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Following is the graph I used to create adj list.

enter image description here

The code should follow all the best practices of C++ 14 and stl.

map is used instead of vector to keep label.

Any suggestions for better implementation are welcome. .h

#pragma once

#include <iostream>
#include <vector>
#include <list>
#include <unordered_map>
#include <algorithm>

using std::unordered_map;
using std::list;
using std::pair;
using std::cout;
using std::endl;
using std::make_pair;
using std::for_each;

class AdjList
{
private:

    typedef pair<int, char> edge;
    unordered_map<char , list <edge> > adjList;

public:
    void createGraph();
    void printGraph();
    void test();
};

.cpp

#include "AdjList.h"

void AdjList::createGraph()
{
    list<edge> A;
    A.push_back(make_pair(3, 'B'));
    A.push_back(make_pair(2, 'E'));

    list<edge> B; //B points nowhere

    list<edge> C;
    C.push_back(make_pair(1, 'A'));

    list<edge> D;
    D.push_back(make_pair(4, 'C'));

    list<edge> E;
    E.push_back(make_pair(4, 'D'));

    adjList['A'] = A;
    adjList['B'] = B;
    adjList['C'] = C;
    adjList['D'] = D;
    adjList['E'] = E;

}

void AdjList::printGraph()
{
    for each (auto elem in adjList)
    {
        cout << elem.first << " -> ";

        for_each(elem.second.begin(), elem.second.end(), [](auto val) {

            cout << val.second << "(" << val.first << "), ";

        });

        cout << endl;
    }
}

void AdjList::test()
{
    createGraph();
    printGraph();
}

test() is called from main to test.

Output:

A -> B(3), E(2),

B ->

C -> A(1),

D -> C(4),

E -> D(4),

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Good work!

Do not polute the global namespace in headers

using std::unordered_map;
...

Anyone who #includes your file will have these imported in their global namespace. You should should migrate these to your .cpp file, and just use std:: for the two instances in the header.

list<> vs vector<>

There is nothing in your code that suggests list<> is preferable to vector<>. Unless you need fast insertion/removal in the middle of the structure, vector<> is preferable here.

For each ( in ) is not a thing

for each (auto elem in adjList) is not standard C++, but a MSVC extension, use range-based for instead. Furthermore, by using auto instead of auto &, you are working on copies of the adjacency list, not references.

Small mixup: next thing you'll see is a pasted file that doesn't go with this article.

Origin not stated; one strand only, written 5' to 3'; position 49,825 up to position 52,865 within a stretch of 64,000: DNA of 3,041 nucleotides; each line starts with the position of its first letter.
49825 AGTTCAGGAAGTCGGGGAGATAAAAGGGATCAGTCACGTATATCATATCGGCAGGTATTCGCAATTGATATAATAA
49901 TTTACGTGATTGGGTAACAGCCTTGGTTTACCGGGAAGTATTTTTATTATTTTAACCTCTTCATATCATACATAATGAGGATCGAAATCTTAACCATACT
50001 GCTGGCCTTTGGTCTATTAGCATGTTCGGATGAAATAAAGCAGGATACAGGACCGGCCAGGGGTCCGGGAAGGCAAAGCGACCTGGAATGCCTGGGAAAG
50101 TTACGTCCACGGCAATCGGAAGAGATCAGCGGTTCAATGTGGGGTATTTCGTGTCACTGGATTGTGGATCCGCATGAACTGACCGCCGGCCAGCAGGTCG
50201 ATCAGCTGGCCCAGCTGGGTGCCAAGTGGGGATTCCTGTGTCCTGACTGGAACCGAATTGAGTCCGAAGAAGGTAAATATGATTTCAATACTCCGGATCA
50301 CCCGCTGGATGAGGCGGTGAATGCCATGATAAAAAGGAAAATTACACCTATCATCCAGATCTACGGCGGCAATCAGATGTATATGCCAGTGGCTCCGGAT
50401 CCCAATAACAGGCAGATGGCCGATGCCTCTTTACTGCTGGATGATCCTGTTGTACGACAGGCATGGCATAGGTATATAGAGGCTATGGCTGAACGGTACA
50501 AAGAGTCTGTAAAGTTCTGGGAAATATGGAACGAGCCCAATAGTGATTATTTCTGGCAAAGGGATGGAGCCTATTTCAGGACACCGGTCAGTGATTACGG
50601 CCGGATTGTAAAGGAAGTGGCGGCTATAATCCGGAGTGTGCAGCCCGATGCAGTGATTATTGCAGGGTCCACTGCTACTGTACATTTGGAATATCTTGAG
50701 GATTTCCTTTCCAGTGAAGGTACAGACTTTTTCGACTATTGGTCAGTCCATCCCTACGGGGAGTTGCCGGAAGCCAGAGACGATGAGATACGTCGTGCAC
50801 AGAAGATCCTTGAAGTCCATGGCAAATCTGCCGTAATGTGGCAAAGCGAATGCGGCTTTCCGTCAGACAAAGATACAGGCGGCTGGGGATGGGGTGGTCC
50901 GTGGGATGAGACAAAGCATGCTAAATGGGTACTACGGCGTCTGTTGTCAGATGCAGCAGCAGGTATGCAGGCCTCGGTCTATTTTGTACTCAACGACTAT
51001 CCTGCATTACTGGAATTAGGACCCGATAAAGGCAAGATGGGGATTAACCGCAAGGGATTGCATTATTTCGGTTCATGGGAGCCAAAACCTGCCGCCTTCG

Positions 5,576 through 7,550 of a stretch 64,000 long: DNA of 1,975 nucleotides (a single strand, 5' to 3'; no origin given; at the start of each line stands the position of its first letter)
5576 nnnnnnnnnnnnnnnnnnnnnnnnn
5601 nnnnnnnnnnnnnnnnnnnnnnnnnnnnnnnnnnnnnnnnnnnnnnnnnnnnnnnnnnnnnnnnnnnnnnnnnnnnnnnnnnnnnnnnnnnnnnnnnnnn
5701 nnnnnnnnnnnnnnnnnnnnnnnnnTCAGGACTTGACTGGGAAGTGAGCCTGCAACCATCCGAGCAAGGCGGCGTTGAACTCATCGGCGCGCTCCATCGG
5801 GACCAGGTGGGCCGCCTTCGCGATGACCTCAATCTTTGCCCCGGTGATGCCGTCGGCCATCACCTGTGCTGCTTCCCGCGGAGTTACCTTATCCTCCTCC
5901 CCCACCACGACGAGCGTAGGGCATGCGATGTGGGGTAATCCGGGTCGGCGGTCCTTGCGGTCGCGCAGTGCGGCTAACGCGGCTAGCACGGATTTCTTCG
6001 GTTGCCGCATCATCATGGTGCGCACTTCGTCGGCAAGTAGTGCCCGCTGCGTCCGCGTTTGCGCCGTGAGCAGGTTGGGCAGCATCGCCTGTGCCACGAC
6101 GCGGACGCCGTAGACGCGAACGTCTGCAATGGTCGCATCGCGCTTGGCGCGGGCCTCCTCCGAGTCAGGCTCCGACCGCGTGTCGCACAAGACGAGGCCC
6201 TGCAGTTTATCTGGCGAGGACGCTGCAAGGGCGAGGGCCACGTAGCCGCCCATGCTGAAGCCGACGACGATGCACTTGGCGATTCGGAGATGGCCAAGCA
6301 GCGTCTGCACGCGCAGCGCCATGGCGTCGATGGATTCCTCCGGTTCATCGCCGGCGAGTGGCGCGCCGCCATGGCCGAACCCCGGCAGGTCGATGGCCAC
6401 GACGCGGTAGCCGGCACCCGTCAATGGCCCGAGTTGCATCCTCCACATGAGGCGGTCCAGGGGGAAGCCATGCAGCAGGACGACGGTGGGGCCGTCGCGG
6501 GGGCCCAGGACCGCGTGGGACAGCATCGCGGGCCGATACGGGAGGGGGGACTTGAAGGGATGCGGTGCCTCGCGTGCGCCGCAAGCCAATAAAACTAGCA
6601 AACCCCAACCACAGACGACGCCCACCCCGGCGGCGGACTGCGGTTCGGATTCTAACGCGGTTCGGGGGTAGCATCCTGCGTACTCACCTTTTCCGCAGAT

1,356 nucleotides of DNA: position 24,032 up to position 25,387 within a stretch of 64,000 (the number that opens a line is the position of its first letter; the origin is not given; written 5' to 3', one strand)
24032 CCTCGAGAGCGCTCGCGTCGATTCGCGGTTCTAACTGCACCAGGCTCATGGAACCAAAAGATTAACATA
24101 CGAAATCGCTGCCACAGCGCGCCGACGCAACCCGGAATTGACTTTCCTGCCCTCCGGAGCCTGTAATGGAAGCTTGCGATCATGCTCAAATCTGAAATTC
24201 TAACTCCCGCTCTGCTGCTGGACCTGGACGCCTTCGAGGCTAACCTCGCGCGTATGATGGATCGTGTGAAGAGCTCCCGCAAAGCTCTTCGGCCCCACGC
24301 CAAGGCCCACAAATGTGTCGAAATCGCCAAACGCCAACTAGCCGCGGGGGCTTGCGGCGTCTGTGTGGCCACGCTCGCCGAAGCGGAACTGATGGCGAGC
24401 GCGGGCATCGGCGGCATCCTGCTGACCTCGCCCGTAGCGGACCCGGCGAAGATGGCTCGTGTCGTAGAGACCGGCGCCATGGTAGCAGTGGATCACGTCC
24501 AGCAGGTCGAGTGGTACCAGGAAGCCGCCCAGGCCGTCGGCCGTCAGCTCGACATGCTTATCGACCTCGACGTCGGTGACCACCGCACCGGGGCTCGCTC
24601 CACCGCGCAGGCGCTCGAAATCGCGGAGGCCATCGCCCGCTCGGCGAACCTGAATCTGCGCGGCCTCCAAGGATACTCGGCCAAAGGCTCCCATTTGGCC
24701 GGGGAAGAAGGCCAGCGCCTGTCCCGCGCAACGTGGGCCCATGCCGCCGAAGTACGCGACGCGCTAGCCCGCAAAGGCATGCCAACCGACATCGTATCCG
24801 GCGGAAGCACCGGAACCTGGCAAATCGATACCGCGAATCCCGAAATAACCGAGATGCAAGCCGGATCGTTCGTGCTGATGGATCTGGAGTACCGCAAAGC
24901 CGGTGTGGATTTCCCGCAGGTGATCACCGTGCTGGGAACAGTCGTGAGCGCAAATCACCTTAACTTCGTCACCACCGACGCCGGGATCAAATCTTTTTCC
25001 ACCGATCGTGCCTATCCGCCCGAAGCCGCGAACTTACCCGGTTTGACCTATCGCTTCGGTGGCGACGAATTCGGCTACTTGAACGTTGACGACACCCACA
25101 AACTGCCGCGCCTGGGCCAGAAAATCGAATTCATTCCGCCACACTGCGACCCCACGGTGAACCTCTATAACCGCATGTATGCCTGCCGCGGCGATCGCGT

You want this:

for(auto const& elem : adjList) {

Don't use for_each when a range-based for works.

for_each is not best practice unless you are already manipulating a predicate. range-based-for is preferable:

Like so:

for(auto const& val : elem.second) {
    cout << val.second << "(" << val.first << "), ";
}

Emplace into containers

You want to use emplace_back() instead of push_back() in containers where possible:

Like So:

list<edge> C;
C.push_back(make_pair(1, 'A')); // bad
C.emplace_back(1, 'A'); // much better

Move containers if you know you are done with them.

When you do this:

adjList['A'] = A;

You create a copy of A, when you know you are done with it. You should promote A to a RValue:

adjList['A'] = std::move(A);

You are mixing your functionality with your test harness

createGraph(); and test(); have no business being members of this class, and should be free-floating functions.

Once you do this, you will realize that there is a lot of stuff missing from your class as it does not expose the interface required to implement these simple cases.

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Same procedure as always:

  • Don't use using in headers, at least not to modify the global namespace.
  • In a header, only include those headers that are necessary for the definitions.

Specific to your code:

  • The public API of the AdjList is useless, since you can only create a single graph with it.
  • Instead of AdjList, it should be called AdjListGraph, since it is a graph, not a list.
  • The method add_edge(char, int, char) would make the class useful. It would also free the calling code from using std::pair, which should be considered an implementation detail.
  • If you can foresee that after creation, graphs will be heavily modified by removing edges, your choice of using std::list is good. Otherwise, prefer std::vector.

In the end, your code should look like this:

AdjListGraph g;
g.add_edge('A', 3, 'B');
g.add_edge('A', 2, 'E');
g.add_edge('C', 7, 'A');
...

std::cout << "The graph is:\n";
std::cout << g;
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